The 2013 team collectively posted a .277 batting average and 178 home runs, scoring 853 runs along the way. In comparison, the 2014 squad produced just a .244 batting average while hitting just 123 four-baggers and scoring 219 fewer runs.

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Although the Cincinnati Reds had what was largely a season to forget in 2014, pitcher Johnny Cueto was able to record arguably the best season of his career. The 28-year-old right-hander posted a 20-9 record—for a Reds team that only won 76 games—to go along with a 2.25 ERA and 0.96 WHIP.

Per MLB Stat of the Day, Cueto is the first 20-game winner for the Reds since Danny Jackson posted a 23-8 record in the 1988 season. Additionally, Cueto's 2.25 ERA is the lowest for a Reds' 20-game winner since Dolf Luque's posted a 27-8 record and 1.93 ERA during the 1923 campaign.

Cueto flirted with 20 wins back in 2012 when he posted a 19-9 record, but he took a step back in an injury-plagued 2013, only managing 60.2 regular-season innings last year.

The Dominican Republic native bounced back in a big way this season, leading Reds starting pitchers in nearly every statistical category, including an impressive 242 strikeouts. Per Fangraphs, Cueto's 8.94 K/9 rate in 2014 was the best he has ever posted.

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The 2014 MLB Postseason is already well underway, but a familiar face in baseball is missing from this season's playoffs. Former New York Yankees great Derek Jeter is typically a regular in the month of October, as he never played for a team with a losing record in his 20 big-league seasons from 1995 to 2014.

Per Elias Sports Bureau, Jeter is the only player in Major League Baseball history to play 20 or more years without experiencing a single losing season.

During Jeter's time with the Yankees, the team never finished below third place in the AL East and was only that far down the standings twice. The Captain's tenure featured 13 division titles, including a streak of nine straight from 1998 to 2006.

The Yankees have appeared in the World Series six times with Jeter as their shortstop, emerging victorious on five separate occasions, most recently in 2009 against the Philadelphia Phillies.

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Needing just one touchdown pass to reach 500 for his career, Denver Broncos quarterback Peyton Manning reached that milestone and more in Sunday's 41-20 drubbing of the Arizona Cardinals.

The 38-year-old future Hall of Famer completed 31 of his 47 pass attempts for a career-high 479 yards in the victory, tossing four touchdowns and two interceptions.

Manning's 500th scoring pass came in the first quarter on a seven-yard strike to tight end Julius Thomas, who would later catch his NFL-leading seventh touchdown of the season. Manning's other two touchdowns went to wideout Demaryius Thomas, who broke out of his early-season slump with an eight-catch, 226-yard performance.

In addition to surpassing 500 touchdowns and setting a personal single-game best for yardage, Manning also tied Dan Marino's all-time record of 13 career 400-yard passing games, per ESPN Stats & Info.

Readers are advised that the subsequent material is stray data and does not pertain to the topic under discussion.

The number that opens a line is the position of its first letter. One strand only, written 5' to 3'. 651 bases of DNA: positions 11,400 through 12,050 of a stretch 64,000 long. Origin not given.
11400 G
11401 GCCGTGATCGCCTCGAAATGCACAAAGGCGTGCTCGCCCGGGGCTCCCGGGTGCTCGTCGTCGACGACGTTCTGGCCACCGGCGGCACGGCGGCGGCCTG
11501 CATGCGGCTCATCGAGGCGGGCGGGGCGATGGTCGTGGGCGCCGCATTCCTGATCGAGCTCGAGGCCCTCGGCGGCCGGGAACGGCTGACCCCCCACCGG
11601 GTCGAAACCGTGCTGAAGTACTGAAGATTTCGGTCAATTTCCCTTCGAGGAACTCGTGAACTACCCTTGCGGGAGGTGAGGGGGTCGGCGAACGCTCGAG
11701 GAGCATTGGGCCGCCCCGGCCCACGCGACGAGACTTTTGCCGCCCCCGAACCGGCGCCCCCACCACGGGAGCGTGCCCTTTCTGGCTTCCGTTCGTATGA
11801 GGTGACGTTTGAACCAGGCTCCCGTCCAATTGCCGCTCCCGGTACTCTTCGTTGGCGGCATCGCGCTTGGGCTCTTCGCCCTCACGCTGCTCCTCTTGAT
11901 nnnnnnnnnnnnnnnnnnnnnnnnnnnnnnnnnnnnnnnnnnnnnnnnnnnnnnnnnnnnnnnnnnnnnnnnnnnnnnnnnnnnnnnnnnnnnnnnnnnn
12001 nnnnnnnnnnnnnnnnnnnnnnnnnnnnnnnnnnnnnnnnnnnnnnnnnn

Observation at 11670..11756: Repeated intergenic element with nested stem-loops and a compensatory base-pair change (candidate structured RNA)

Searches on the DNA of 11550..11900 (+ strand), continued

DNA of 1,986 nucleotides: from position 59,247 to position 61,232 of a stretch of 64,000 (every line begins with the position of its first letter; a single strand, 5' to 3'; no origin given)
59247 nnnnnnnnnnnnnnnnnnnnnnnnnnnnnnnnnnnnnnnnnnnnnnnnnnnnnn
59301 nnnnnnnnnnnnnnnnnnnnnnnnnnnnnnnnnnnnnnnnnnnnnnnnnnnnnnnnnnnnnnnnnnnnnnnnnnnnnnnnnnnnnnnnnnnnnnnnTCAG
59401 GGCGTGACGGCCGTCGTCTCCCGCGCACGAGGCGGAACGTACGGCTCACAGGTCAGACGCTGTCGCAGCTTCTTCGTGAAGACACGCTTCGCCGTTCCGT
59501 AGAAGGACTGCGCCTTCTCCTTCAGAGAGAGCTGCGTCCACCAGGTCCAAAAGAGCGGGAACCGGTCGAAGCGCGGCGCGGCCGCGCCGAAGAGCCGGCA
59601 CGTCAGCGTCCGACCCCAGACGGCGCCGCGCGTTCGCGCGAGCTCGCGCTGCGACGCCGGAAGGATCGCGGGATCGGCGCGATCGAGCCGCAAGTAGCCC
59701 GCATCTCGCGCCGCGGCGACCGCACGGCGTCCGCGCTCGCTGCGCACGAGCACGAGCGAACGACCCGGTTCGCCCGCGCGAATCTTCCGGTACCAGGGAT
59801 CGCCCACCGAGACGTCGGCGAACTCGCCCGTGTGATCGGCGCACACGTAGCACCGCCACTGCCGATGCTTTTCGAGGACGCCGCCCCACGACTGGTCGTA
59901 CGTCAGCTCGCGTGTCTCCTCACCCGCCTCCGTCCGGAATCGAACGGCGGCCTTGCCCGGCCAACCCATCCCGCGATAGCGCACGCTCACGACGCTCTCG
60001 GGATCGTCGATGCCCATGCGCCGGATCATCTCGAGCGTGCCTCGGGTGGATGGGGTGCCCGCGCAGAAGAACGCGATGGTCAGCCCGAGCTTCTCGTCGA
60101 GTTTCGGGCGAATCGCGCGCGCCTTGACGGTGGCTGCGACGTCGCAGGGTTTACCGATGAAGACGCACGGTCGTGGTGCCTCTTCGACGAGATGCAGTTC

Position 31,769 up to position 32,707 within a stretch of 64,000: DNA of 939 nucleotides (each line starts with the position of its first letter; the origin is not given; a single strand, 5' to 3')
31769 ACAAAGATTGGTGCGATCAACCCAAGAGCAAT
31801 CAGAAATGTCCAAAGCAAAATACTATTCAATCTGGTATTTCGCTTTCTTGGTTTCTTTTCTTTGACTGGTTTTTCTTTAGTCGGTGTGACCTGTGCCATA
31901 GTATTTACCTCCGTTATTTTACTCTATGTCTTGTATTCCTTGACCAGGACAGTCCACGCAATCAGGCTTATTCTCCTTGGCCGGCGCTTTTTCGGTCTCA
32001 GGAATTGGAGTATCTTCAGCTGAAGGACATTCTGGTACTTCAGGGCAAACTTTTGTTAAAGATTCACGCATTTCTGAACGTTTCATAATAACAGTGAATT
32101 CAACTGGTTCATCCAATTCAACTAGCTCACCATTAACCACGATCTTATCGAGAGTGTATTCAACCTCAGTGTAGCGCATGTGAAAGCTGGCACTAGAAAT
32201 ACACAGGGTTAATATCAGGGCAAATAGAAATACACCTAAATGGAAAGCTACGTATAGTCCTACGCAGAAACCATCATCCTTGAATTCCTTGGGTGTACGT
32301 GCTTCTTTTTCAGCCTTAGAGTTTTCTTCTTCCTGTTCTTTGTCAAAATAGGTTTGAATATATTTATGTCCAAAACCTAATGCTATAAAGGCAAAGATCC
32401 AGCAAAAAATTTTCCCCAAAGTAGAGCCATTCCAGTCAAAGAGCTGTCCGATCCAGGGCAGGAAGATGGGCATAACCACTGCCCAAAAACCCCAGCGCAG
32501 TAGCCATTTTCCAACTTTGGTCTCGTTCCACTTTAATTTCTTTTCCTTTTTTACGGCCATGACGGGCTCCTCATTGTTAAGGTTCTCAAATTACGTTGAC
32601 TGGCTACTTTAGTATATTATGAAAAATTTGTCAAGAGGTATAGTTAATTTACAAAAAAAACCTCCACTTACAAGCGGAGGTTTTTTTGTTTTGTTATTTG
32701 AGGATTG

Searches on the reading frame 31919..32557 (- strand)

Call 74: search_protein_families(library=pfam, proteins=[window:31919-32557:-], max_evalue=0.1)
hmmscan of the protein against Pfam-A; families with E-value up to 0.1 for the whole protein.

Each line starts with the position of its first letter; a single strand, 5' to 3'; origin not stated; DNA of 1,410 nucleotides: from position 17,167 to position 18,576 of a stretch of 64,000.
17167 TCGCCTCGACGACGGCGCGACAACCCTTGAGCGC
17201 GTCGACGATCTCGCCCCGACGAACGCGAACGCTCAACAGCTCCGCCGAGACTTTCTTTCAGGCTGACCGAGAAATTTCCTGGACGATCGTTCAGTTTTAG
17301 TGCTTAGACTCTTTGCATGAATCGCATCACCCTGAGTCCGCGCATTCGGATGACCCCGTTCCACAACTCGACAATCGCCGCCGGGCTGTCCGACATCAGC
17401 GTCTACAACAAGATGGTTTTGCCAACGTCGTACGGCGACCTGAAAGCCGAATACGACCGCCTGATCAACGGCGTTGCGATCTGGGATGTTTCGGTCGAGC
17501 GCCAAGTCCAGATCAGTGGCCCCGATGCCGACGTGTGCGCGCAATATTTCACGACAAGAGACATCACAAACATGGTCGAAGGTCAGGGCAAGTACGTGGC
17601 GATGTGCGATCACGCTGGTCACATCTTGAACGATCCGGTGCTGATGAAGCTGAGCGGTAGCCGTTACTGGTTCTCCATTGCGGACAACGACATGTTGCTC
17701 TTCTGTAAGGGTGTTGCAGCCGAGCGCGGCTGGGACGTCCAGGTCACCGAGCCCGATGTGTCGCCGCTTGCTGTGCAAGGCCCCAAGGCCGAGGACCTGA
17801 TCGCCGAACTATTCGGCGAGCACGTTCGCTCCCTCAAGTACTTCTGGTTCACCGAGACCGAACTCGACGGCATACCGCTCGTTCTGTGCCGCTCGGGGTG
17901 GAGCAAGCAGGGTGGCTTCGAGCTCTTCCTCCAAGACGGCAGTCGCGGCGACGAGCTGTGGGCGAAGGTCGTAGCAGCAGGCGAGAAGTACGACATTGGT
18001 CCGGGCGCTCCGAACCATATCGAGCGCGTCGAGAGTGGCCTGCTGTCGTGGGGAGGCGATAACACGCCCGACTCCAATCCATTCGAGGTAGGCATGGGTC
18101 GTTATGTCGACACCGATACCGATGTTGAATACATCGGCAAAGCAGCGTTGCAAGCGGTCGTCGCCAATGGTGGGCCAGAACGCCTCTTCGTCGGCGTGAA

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Denver Broncos wide receiver Demaryius Thomas had a career-high 226 receiving yards in Sunday's 41-20 win over the Arizona Cardinals, setting a franchise single-game record for receiving yards, per ESPN Stats & Info.

Thomas, who struggled through the first three weeks of the season, turned in his historic performance against a secondary that's viewed as one of the league's best, led by cornerbacks Patrick Peterson and Antonio Cromartie.

No matter, the imposing 6'3" veteran ran circles around the Cardinals, finishing with eight catches for 226 yards and two touchdowns on 16 targets.

Thomas almost produced an even bigger game, as he had an easy 77-yard touchdown wiped out by a chop block penalty against tight end Julius Thomas, who became the subject of criticism for his illegal hit that resulted in a serious knee injury for superstar Cardinals defensive end Calais Campbell.

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Dallas Cowboys tight end Jason Witten reached 10,000 career receiving yards during Sunday's 20-17 win over the Houston Texans, becoming just the third player at his position to hit the milestone, per NFL.com's Gil Brandt.

Witten, who entered the game with 9,955 yards, had just two receptions for 13 yards at halftime before turning it on after the break.

His third reception of the afternoon, which came in the third quarter, went for a 34-yard gain to bring his career total to 10,002 receiving yards. The Cowboys took a 10-7 lead two plays later on a 43-yard scoring strike from quarterback Tony Romo to wide receiver Terrance Williams.

Witten's fourth and final catch of the afternoon went for 12 yards, converting a 2nd-and-11 on the final play of the third quarter to push Dallas into the red zone. Romo threw an interception two plays later, and while the Cowboys would take a 17-7 lead shortly thereafter, they still ended up needing overtime to defeat their in-state rivals.